Yesterday, we revisited Wendy’s “30 Things Every Woman Should Have Before She Turns 30.” But what if you’ve already passed that milestone, and you’re looking 40 in the eye? If you’re moving in the direction of the big 4-0, here are 40 things every woman should do before she turns 40. Feel free to add your own in the comments. Keep reading »
Today The Daily Mail has put an expiration date on wearing miniskirts: 35 years old, 65 years old, 55, 60, oh, and 40. (They had a bunch of lady writers chime in on their own how-old-is-too-old age, hence the differing opinions.) As was so nicely pointed out: “Celebrities such as Victoria Beckham, 35, Danni Minogue, 38 next month, Elle Macpherson, 46, Cindy Crawford, 43, Jennifer Aniston, 40, and Courteney Cox, 45, are all fans of the mini.” Sure, but that list of Hollywood ladies is also one seriously in-shape bunch. I would never deny them the right to a higher hemline simply by citing their ages. My two cents? The age thing is horses**t… Keep reading »
Happy birthday, Sarah Haskins! We hope you got some nice presents to cheer you up, because now that you’re the big 3-0, it’s time to start fretting about incontinence, arthritis and other ailments that affect women of a certain age. Luckily Big Pharma’s got plenty of medications for an old lady like yourself. Did you really
just tape that whole “Target: Women” segment for Current TV without falling asleep? Keep reading »
As you’ve probably read, Farrah Fawcett has terminal cancer and isn’t doing well. While Fawcett and those around her are praying for a miracle, it’s likely she’ll pass away soon. But what photo of her will they use for her obituary: something glamorous or less so? The one of her posing in a red swimsuit is her most famous, but it doesn’t exactly seem appropriate.
According to a study of obituaries in the Plain Dealer, the number of “age-inaccurate” photos accompanying obituaries has more than doubled since the late 1960s. In 1967, about 17 percent of obituary photographs in the paper showed the deceased at least 15 years younger than they were when they died. In 1997, it was 36 percent. Keith Anderson, an assistant professor of social work at Ohio State University said the results reflect society’s views on aging and appearance: “Our findings suggest that we were less accepting of aging in the 1990s than we were back in the ’60s.”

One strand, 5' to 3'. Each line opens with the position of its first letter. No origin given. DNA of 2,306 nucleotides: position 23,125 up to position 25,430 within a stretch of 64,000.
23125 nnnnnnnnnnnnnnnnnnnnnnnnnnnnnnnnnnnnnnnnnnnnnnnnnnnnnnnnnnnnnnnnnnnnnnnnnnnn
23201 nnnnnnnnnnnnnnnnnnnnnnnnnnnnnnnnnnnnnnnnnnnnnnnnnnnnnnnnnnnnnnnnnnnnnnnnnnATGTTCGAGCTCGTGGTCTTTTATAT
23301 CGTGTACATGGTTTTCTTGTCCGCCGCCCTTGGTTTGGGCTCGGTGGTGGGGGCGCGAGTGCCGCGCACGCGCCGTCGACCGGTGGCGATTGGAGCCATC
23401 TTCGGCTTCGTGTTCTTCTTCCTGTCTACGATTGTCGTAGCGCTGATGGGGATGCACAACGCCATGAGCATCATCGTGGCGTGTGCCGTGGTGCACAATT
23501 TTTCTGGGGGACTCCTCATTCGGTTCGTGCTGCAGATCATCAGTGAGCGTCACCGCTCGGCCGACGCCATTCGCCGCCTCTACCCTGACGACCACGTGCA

Yep, we’re all afraid of getting old. When someone dies, you don’t want to think of them at their worst. Instead, you want to remember the good old days. It’s likely that this is even more true of Hollywood stars, especially those who are most well-known for work they did earlier in their lives. [LiveScience] Keep reading »
It wasn’t so long ago (1980, to be exact) that the average age of American women marrying for the first time was 22. Less than 30 years later, the average age for a first marriage has jumped to 26 for women and 28 for men. In a recent column for the Washington Post, Mark Regnerus argues that this trend is dangerous because women are putting off marriage during their most “marketable” years, before they have to “beg, pray, borrow and pay to reclaim” their fertility. He writes: “Marriages that begin at age 20, 21 or 22 are not nearly so likely to end in divorce as many presume,” but he certainly fails to convince me, a 32-year-old woman not quite married for the first time yet. Keep reading »